Lazy Swiss Sunday – Bos Fulen

10,000 years ago, in the hunter-gatherer sense of our history, moving and beating the body to it’s core was needed for survival, so it is no surprise that some humans are not yet evolved enough sit in an office every day.

Bös Fulen is neither incredibly difficult, nor is deceptively easy to summit.  It’s the mountain to climb when you need to get away and are looking for a nice green – field – glacier – alpine climb for the day.

The starting point is Braunwald, situated at just over 1256 m it’s accessible by train in about two hours from Zurich.




Along the way we walked through the green fields and yellow and purple alpine flowers and came upon a group of four edelweiss.  The reclusive Alpine flower is placed on pretty much everything from hotel names, climbing stores, airplanes, and most souvenirs from Appenzeller, but are so rare that most people have never seen them in real life.




The summit of Bös Fulen is reached at 2801 m, after first climbing the glacier as high as possible, followed by free climbing the rock face.  You might find an old rusted piton here and there along the climb, but the hand holds are enough for one to feel secure.




There’s a bit of a scree field before the summit, and the keen climber will wait for those teams climbing ahead to summit before following the same line.  The alternative is to duck falling rocks and pray that one doesn’t take your fool head off.




Although it looked like a rather exhausting climb from below, the actual ascent was probably only like half an hour.  The hand-holds are bomber and the foot edges are wide enough to dance on.




The view from the summit is rather spectacular.  All the eastern alps are around, the klettersteig up Eggstöcke, the Glärnish Massif, Clariden and Ortstock.




Once in a while I get the feeling that mountaineering is for those who have realized the presence of their mortality, but not yet seen the wisdom in standing far away from the divide to this life, for one who needs some measure of sustenance to keep their fool unevolved spirits in line.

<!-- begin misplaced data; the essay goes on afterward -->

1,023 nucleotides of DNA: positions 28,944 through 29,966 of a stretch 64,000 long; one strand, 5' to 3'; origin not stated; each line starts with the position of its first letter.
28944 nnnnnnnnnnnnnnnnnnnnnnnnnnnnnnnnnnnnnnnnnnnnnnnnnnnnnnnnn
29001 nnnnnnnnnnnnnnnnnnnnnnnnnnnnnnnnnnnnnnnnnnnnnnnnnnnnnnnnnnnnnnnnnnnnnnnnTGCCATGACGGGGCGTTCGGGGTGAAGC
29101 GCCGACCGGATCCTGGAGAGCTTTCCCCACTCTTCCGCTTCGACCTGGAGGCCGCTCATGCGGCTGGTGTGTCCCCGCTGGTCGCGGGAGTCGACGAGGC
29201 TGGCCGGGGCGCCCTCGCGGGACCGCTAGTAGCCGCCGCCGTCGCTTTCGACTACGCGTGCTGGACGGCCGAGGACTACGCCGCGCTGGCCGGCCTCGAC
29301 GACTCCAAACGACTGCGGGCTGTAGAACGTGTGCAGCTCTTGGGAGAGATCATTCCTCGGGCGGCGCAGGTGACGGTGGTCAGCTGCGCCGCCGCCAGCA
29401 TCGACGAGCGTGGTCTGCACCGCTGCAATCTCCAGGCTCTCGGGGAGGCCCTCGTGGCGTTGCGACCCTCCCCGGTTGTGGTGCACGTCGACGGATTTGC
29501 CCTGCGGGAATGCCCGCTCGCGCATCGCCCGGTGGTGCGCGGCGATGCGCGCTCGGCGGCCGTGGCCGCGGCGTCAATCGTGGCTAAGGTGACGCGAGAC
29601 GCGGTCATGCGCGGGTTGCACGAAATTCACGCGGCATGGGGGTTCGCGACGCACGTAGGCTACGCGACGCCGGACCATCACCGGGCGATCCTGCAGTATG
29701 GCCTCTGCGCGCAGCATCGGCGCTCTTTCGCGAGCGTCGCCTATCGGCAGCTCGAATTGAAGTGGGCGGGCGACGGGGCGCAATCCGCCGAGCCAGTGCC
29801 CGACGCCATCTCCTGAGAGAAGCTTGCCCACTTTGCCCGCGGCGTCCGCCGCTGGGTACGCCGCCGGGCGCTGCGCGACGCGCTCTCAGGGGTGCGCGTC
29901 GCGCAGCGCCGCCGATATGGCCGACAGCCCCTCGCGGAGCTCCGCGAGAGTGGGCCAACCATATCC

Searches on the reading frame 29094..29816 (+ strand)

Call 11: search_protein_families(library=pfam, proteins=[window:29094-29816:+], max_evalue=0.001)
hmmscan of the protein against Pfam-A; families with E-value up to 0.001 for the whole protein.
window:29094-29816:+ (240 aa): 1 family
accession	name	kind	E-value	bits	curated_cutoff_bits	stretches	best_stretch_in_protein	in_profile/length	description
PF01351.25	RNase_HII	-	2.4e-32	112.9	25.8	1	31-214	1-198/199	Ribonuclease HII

For the descent we traversed along the east ridge and then down the slope.  If you go too far you might notice the 1000 m drop down the east face, we didn’t stray too far and then boot-skied down the glacier.




The glacier was covered with small pockets of dust and dirt deposits.  They blow over from the Sahara and form these small depressions in the snow layer.  The dust absorbs more energy from the sun and then helps melt the glacier.  It’s like pricking someone a million times with a thin needle and after enough time all of their blood is gone.




If I return in ten years to climb Bös Fulen again, the likelihood that it will be climbable in the same condition is as absurd as buying a freezer in Alaska during December.  Bös Fulen is a fantastic climb for those who wish to see first hand the slow death of the last great European glaciers.

On the way back to Braunwald we happened upon a mountain rescue.  Nothing serious, looked like someone sprained their ankle and needed to be flown out.  Still, watching the rescue helicopter do a nose-dive landing was cool as all hell.




Some could write that mountaineering is a latent fool’s Provence.  Who taught the Swiss to climb?  Who conquered Everest and who starts the wars in the world?  Is it done by those with too much time and with nothing with which to lend fulfillment to their souls and have nothing to fill their days?  Is it like the writer who does not possess the courage to actually do something in this life, and takes to writing in an effort to provide an outlet for their ambitions?  Some might say so, but others might counter that mountaineering is also just a nice way to pass a lazy Sunday and take in the natural beauty which the world bestows upon those who seek the high-country.